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Collection Dayton C. Miller Collection

Music, Books, Tutors, and Patents

The Dayton C. Miller Flute Collection contains over 3,000 books and numerous tutors and patents related to wind instruments. These books are searchable in the Library’s online catalog. This presentation makes available one example of a tutor:

The Pleasant Companion: or New Lessons and Instructions for the Flagelet
by Thomas Greeting

One of the treasures from the Miller Collection Library is a rare 1680 edition of The Pleasant Companion: or New Lessons and Instructions for the Flagelet, by Thomas Greeting, a late seventeenth-century musician and teacher who is mentioned several times in the diaries of Samuel Pepys (1633-1703). The flageolet, variously spelled in this book as flagelet, flagilett, flagilet and flagelett, is an instrument rather similar to the recorder. Mr. Greeting's title, The Pleasant Companion, refers to the flageolet's portability.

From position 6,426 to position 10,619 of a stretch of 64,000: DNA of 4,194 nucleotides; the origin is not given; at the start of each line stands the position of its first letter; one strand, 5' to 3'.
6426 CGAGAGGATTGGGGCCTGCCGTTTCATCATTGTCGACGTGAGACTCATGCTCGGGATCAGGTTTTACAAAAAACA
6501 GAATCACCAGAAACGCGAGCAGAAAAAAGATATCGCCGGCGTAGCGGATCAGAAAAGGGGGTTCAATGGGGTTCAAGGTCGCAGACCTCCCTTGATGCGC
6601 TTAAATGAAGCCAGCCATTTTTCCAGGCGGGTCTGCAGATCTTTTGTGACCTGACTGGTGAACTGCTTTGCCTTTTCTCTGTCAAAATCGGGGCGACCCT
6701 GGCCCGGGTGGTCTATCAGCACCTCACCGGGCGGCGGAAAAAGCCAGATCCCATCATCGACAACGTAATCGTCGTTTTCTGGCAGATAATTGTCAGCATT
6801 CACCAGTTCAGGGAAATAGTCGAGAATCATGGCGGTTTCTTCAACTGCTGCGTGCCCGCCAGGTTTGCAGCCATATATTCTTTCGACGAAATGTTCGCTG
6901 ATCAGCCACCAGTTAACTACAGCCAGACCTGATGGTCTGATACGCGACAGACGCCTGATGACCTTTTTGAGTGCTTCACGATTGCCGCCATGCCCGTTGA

In his introductory remarks, Greeting writes "the Flagelet is an Instrument that may very fitly be termed A Pleasant Companion, for it may be carried in the Pocket, and so without any trouble bear one company either by Land or by Water." Likewise, the size of this tutor (16cm x 5cm) made it a handy little pocket companion. Typical of early tutors prepared for amateur use, the music is written in a sort of fingering tablature, in this case using a six-line staff, each line representing one of the six finger-holes of the flageolet of that time. The rhythm is notated above the tablature.

Dr. Miller pasted several interesting items inside the newer outer leaves of the present binding. One, in Miller's hand, is an entry from Samuel Pepys's diary for February 28, 1666-67: "Up, there comes to me Drumbleby with a flageolet, made to suit my former and brings to me one (Mr.) Greeting, a master, to teach my wife. I agree by the whole with him to teach her to take out any lesson of herself for [pounds] 4." From other entries in Pepys's diary we learn that Mr. Drumbleby was "a maker of flageolets, the best in towne," or that Drumbleby is a "pipe-maker," which likely means that he made recorders, flageolets, and other wind instruments on order.